Pretty Visuals, Rough Load Times

FC:DD is fairly impressive on the visual front, but it doesn’t come without cost. The load times, especially those before larger levels, can be ridiculous. I spent so much staring at the game’s default loading screen (a belt of machine bun bullets) I could probably close my eyes right now, count each round in my head, and come back with a semi-accurate number. The WWII facts displayed on some of the load screens don’t help much, either, since there aren’t nearly enough to keep things interesting. After maybe two hours playing I’d seen every one the game had to offer.

The visuals almost make the wait worth it. Almost. We’re getting past the point where games can be considered pretty “for mobile devices,” and this one’s on the borderline of the distinction. I can’t even say the title’s as pretty as a first-gen XB0x 360 or PS3 game. Don’t get me wrong, it looks good — it just wouldn’t on a console. A lot of games I’ve played this year would be impressive on either.

Lots O’ Levels

You won’t hurt for things to do in your time with the game. Its five campaigns (Utah, Omaha, Gold, Juno, and Sword) come packed with missions, many of which in turn have their own optional, branching tasks. Outside of the usual run-and-gun hijinks, a few offer side missions like manning an AA gun and shooting down bombers before they can strike a village. These quests tend to be shorter and, in my opinion, quite a bit more difficult than the standard fare.

The tradeoff for all that content? The levels get repetitive fast with regard to both layout and content. The trenches, one of the coolest level types when you’re still learning the game, are one of the biggest offenders here. Slogging through identical concrete hallways can’t stay pretty for long no matter how many pixels the game pushes. Fortunately, the nonlinear level progression means that you can switch things up a little if things do get boring. If you like the gameplay well enough it might negate the problem for you altogether.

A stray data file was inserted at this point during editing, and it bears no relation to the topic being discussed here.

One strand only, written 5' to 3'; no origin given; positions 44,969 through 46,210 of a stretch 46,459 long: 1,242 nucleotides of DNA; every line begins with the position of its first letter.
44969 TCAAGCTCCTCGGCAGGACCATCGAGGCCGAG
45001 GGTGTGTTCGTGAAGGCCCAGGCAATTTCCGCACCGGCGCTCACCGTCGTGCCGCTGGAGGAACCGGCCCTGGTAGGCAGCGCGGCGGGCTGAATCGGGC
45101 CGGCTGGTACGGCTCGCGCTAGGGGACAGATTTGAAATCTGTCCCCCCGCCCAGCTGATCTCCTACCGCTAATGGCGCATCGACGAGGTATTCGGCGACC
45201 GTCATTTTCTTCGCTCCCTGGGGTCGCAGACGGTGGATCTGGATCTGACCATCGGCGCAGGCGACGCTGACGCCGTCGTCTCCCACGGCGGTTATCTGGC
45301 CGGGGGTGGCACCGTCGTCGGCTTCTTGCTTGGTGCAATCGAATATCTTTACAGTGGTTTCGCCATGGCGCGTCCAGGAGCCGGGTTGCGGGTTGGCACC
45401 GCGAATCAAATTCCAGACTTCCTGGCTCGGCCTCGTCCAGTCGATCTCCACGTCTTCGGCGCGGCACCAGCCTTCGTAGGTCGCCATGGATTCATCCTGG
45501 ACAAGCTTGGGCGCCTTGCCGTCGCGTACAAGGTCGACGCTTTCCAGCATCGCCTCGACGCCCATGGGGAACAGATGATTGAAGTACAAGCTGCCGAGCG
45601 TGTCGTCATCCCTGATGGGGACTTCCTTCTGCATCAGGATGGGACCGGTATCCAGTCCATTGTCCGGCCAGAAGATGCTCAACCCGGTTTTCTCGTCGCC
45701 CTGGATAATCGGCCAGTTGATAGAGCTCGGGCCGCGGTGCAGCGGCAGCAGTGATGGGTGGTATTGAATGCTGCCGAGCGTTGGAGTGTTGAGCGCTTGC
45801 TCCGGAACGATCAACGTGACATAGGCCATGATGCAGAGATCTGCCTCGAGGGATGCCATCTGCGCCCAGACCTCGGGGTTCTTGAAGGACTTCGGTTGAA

Obligatory Microtransaction Whining

Like the load times, FC:DD’s freemium features skirt the boundaries of what I’d consider acceptable. The loadout screen before each level “helpfully” recommends the best weapon for the mission. That weapon is invariably available for purchase in the game’s store, and more often than not costs Glu credits (the rarer of the game’s two currencies). That alone is irritating. When the game starts popping up sale ads offering me one-time prices on various perks and additions like popups after a spyware attack, it’s even worse. I don’t mind the idea of premium content, I just don’t want to be reminded of its existence at every possible chance.

Solid With Some Flaws

A year or so ago this game would have been a solid five on the scale. It’s not on that level now, mostly because of the great games we’ve seen released already this year, but it’s still pretty darn good. If the premium feature ads weren’t so intrusive it’d also be a game I could see spending a couple bucks on to thank Glu for all the free stuff they did include. If you’re a fan of shooters — and specifically those of the WWII variety — there’s absolutely no reason it shouldn’t be on your phone right now. If you’re not, give it a go anyway. If your experience is at all like mine you might come away surprised.

4.3 / 5


Frontline Commando: D-Day may feel a little dated, but it's still a solid shooter. tweet

Evan Wade · Apr 15, 2013